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How I Got Started

How I Got Started

I’m often asked how I got involved with the franchise. I’d like to say that I had been working towards a goal of landing a career in the motion picture industry, or that I knew somebody who got me that big break, but none of that would be true.

In the simplest of terms, my involvement came from blind, dumb, luck. In fact, other than briefly majoring in Film and Television in college, I had long since given up on that dream of even being in show business.
It’s probably no surprise to anyone that I’ve been a passionate car guy from a very early age. Like many teens of the era, by bedroom wall was adorned with pictures of Porsches and Lamborghinis. Never in my wildest dreams could I imagine that I would someday own cars like the ones that distracted me from my studies. I had been bitten by the bug.

By 1997, I was a die-hard American car guy. I was all about the big V8s and forced induction was a dream that my pocketbook couldn’t really afford. That all changed one day in 1998 when I lined up against a stock-looking, 1995 Toyota Supra. The Supra left me like I was standing still and while I knew about these cars, I hadn’t aspired to own one until that moment. I immediately sold my Mustang and started shopping for my own Supra.

You don’t always recognize the life-changing moments as they happen. In this instance, I did.

For those who don’t know what the hype is all about, the Supra was unique for its time. With twin turbos, a six speed transmission and a 3.0 liter engine, this car was the stuff of legends in Japan. In the US, it largely took a back seat to cars like the Corvette, but those who were in the know, knew. When modified, these cars can make 1000+ horsepower without the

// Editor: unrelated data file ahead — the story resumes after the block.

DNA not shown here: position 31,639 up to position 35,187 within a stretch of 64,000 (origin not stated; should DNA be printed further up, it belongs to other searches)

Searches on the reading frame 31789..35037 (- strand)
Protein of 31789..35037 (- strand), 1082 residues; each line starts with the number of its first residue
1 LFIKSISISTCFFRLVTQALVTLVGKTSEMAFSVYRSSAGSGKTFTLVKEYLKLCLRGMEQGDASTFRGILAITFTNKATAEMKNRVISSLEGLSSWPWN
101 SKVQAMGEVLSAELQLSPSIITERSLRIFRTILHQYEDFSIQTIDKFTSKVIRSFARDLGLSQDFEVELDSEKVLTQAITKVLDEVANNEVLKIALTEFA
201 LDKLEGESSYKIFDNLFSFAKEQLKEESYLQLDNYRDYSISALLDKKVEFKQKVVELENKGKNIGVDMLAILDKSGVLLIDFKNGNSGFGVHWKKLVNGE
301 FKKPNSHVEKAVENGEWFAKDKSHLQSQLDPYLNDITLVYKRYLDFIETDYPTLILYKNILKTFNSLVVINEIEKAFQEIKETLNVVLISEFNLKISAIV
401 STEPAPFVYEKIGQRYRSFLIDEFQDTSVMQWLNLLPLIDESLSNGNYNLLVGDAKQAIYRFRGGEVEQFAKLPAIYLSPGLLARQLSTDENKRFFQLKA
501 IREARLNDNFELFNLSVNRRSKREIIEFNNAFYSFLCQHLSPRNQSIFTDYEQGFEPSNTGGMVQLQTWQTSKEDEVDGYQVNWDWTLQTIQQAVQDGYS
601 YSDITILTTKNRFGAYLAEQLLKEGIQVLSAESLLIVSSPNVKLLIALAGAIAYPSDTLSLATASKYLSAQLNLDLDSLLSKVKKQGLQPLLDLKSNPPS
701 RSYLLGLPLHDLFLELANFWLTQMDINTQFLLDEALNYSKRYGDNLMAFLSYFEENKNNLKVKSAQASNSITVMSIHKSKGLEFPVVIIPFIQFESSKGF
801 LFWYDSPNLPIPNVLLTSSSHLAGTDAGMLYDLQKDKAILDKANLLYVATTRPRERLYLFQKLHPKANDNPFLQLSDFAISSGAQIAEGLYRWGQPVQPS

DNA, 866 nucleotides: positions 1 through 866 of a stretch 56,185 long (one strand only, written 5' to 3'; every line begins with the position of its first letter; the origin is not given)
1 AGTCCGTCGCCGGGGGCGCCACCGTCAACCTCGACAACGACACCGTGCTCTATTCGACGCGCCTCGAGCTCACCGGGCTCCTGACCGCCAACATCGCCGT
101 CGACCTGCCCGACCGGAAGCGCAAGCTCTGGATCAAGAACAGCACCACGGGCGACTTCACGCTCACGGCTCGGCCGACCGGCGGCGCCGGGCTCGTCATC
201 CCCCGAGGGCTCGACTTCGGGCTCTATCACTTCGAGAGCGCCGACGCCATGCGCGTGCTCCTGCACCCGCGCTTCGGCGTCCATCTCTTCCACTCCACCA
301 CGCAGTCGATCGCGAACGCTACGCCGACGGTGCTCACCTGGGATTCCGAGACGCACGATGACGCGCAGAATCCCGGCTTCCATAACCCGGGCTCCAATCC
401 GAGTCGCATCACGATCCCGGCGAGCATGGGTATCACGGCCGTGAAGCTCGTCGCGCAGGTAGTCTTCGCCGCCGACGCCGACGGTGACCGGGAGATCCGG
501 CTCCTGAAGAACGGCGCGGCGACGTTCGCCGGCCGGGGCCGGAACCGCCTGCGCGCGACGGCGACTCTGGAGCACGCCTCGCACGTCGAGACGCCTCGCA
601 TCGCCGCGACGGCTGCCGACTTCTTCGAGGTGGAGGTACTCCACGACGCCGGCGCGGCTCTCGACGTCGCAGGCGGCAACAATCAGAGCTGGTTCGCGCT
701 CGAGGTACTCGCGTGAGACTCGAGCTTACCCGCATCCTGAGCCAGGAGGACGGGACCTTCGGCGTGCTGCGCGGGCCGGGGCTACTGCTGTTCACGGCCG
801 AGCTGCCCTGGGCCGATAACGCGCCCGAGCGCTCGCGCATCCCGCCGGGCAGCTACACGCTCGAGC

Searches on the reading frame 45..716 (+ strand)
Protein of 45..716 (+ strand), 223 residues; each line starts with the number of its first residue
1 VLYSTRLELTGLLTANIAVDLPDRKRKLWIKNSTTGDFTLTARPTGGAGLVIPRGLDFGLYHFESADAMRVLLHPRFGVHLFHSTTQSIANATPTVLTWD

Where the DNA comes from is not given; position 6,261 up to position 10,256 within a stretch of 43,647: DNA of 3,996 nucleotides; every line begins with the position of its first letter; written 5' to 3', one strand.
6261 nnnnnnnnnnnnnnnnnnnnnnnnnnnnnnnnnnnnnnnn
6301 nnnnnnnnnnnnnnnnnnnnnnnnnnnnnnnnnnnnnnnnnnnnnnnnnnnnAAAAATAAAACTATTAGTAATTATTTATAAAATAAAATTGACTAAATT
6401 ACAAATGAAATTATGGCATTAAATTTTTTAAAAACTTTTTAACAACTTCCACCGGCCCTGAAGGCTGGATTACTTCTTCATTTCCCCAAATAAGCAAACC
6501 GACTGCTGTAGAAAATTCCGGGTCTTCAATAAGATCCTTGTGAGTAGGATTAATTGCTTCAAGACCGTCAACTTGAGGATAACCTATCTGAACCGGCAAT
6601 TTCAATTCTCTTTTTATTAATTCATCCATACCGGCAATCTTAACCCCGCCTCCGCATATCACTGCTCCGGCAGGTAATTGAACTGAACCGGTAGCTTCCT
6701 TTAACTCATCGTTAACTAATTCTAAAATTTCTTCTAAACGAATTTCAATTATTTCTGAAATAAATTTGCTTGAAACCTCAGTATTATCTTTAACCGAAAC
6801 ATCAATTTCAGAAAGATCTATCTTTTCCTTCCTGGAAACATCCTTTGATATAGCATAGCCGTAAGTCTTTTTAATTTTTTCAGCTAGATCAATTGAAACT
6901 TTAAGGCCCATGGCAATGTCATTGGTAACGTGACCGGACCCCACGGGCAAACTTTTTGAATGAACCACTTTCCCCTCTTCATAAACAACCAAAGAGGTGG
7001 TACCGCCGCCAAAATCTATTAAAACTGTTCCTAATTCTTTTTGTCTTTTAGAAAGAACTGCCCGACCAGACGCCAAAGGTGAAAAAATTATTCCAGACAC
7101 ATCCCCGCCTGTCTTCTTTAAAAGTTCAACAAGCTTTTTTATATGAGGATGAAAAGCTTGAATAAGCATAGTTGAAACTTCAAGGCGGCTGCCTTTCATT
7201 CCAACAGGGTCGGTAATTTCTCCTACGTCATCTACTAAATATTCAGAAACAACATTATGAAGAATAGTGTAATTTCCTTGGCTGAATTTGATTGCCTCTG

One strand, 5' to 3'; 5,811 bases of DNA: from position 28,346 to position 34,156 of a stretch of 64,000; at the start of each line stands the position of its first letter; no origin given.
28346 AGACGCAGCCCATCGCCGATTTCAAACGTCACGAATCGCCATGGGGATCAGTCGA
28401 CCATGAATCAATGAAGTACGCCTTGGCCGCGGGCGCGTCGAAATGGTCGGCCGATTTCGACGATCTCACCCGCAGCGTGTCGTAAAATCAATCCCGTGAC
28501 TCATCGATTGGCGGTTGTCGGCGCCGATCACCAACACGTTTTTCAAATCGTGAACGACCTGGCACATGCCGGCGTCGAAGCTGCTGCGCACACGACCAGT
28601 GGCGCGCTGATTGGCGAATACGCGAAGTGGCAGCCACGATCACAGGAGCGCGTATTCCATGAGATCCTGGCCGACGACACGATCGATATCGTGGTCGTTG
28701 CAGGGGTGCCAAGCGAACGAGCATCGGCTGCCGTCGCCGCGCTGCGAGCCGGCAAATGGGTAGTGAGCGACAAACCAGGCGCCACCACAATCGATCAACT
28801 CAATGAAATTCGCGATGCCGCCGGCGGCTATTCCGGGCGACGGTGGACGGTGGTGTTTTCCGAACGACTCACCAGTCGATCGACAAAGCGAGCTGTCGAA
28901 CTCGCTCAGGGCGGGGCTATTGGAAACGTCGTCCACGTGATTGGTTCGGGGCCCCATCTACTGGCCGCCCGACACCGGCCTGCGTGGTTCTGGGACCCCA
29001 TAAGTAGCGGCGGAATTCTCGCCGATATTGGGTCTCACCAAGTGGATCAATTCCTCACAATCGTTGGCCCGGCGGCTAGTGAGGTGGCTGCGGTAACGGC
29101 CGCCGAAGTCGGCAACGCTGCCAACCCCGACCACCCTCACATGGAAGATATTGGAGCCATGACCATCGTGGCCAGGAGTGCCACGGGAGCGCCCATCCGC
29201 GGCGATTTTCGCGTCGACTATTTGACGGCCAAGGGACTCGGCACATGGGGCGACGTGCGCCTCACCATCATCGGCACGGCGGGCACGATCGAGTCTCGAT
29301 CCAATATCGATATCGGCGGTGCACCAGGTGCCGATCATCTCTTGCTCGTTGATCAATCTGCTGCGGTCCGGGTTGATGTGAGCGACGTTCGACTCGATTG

need to get into the engine’s internals. It was David in a world of Goliaths.

In short, there were many other Supras probably more deserving of a starring role in the movie, but this car had one unique attribute: it was in the right place at the right time and so was I.
The fateful day came in March of 2000. It started like any other Saturday morning. I headed up to an Import Showoff event in Manhattan Beach, Calif. where I parked my car with the 250 or so others that participated in the show. I spent the next several hours making sure no one put their grubby fingers on it and talking to friends and colleagues. At the time, Import Showoff was like any other car show, be it a Super Chevy show or a Corvettes at Carlisle show, except it was open only to tuner cars.

As my day at the car show progressed, an older gentleman (even older than me) approached me and started a casual conversation about my Supra. I was accustomed to being asked thousands of questions about the car so this discussion didn’t seem even remotely unusual. The conversation concluded with pleasantries and the gentleman went on his way.

After a couple of weeks, I received a phone call at my desk from a gentleman who saw the print advertisement for our NIRA racing series. He identified himself as David Marder, who was the Picture Car Captain for Universal at the time. It turns out he was the same gentleman with whom I spent time at the car show.

The ad to which he was referring to was an ad for NIRA, the National Import Racing Association. I was Executive Director of this professional, tuner-exclusive, nationwide drag racing series. Names like Steph Papadakis, Craig Paisley, Chris Rado, Lisa Kubo and Abel Ibarra were perennial participants. The series was an extension of Super Street magazine.

The ad featured a picture of my Supra and David called because he was curious as to whether or not I could give him some insights into the tuner car culture. David was also most eager to find out where he could get a car like the one featured in the ad. I of course mentioned that I just happened to own that particular car. David’s ears perked up and we agreed to meet for lunch at Delmonico’s at Beverly Wilshire. It was at this meeting that David handed me $100 cash and a copy of a script entitled “Redline,” and asked me to read it at my earliest convenience. I was asked to offer my thoughts and suggestions. I tossed the script into my briefcase to save it for browsing during my upcoming cross-continental flight and two days later, as the flight reached a safe cruising altitude, I cracked open the script.

From there, I embarked on an adventure that would change my life forever – and the lives of many millions of people.